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Poetry By
  Steve Meador

Published on: 5/18/2010
Banned From The Playground

We get dizzy on the merry-go-round,
rock up and down on the seesaw,
rise and fall -- fast and slow -- in the swings.
The teeter-totter is all push and receive,
I am surprised by her strength and stamina.
I help her climb the tallest slide in the park,
at the top there is hesitation, a little fear.
Her legs quiver, I sense when she is ready
and give the right amount of touch.
She glides down with exhilaration.
Birdlike sounds I have never heard
escape her throat, float like feathers
and land on the tan of my back.
Just like that she is finished playing,
whispers, in a distant voice, that she knows
the kind of boy I am, one that always breaks
the rules, a naughty one who kisses, touches,
nibbles and licks when playtime is over.
She cups a hand over her jungle gym,
lays an arm across her sandcastles
and tells me to get away.

Published on: 2/3/2010
Advice to Parents

I have the tree everyone on my street hates.
The same tree the builder planted in every yard,
but mine is wild and gangly, a shock of twigs
and branches, with acorns that dangle freely.
The problem is that my tree resides in an area
that seeks conformity, where every plant must
be pruned and trimmed. Branches must be high,
so folks who don't watch where they're walking
won't get poked in the forehead or eye. My tree is not
a pretty tree with its thrust and parry beyond boundaries
of acceptability. It gropes into spaces that interfere
with UPS or FEDEX trucks with drivers in conforming
uniforms delivering conforming packages to tan homes.
My tree dares to poke leaves into spaces which defy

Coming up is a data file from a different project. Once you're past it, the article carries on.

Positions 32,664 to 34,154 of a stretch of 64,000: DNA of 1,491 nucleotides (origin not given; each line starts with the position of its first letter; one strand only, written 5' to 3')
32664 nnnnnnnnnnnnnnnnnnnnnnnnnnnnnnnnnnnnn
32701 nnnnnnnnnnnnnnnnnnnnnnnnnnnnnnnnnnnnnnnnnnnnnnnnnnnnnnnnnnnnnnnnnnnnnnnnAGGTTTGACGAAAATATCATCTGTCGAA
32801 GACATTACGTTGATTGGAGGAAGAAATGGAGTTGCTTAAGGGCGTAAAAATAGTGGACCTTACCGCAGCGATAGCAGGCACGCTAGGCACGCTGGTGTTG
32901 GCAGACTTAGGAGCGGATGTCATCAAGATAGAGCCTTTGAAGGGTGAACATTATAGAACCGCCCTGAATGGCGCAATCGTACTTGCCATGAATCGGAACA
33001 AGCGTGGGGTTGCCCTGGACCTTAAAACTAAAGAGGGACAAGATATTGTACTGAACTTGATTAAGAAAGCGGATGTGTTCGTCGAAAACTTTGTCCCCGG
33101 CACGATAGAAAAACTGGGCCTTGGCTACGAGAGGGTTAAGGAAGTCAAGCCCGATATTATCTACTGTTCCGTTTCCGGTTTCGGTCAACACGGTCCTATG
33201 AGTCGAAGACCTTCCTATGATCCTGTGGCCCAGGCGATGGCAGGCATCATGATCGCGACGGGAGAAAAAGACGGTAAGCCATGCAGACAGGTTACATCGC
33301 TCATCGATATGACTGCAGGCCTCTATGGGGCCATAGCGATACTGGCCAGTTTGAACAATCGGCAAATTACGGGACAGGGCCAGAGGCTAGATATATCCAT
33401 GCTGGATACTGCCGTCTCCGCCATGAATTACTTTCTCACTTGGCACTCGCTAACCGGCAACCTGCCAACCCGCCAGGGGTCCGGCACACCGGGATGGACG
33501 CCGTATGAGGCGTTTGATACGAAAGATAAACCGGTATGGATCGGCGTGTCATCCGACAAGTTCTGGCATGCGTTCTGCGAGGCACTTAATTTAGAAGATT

the sheer madness of conformity. Its gathering of Spanish
and ball moss has choked the life out of smaller branches,
in a place where death is not allowed. If my tree could talk
it would not be in a shameful whisper. Nor would it bore us
in some cloned monotone. It would shout and scream:
"Look at me, with my gnarly bark and scraggly tentacles,
my unkempt beard! Gaze upon the glory of my wildness."

Published on: 4/1/2016
Eavesdropping along I-70

I have a hankering to go to Goodland, Kansas,
sit near the tracks and absorb the rattle and clank
of grain cars as they waddle past dusty elevators.
Then, head to Hank's and grab a fried bologna
sandwich on whole wheat bread, with mustard
thinly spread and checker-thick dill pickle chips.

From behind steaming coffee I'll eavesdrop against
wheezy old-timers, slurping through cups of soup
and yakking about cattle and corn and wheat.
Topics will change. Football, seasons now rusted
and others yet to be forged, will burn like habanero
juice on the tongues of some. Then, an explosion.

The youngest. a man of fifty, maybe sixty, lights
the fuse on a stick of dynamite and throws it
into the middle of the room with his deep voice,
Fellas, I sure hope we see some rain. Soon.
It is enough to blast a hush over western Kansas;
wheezer minds were blown back to the Dust Bowl.

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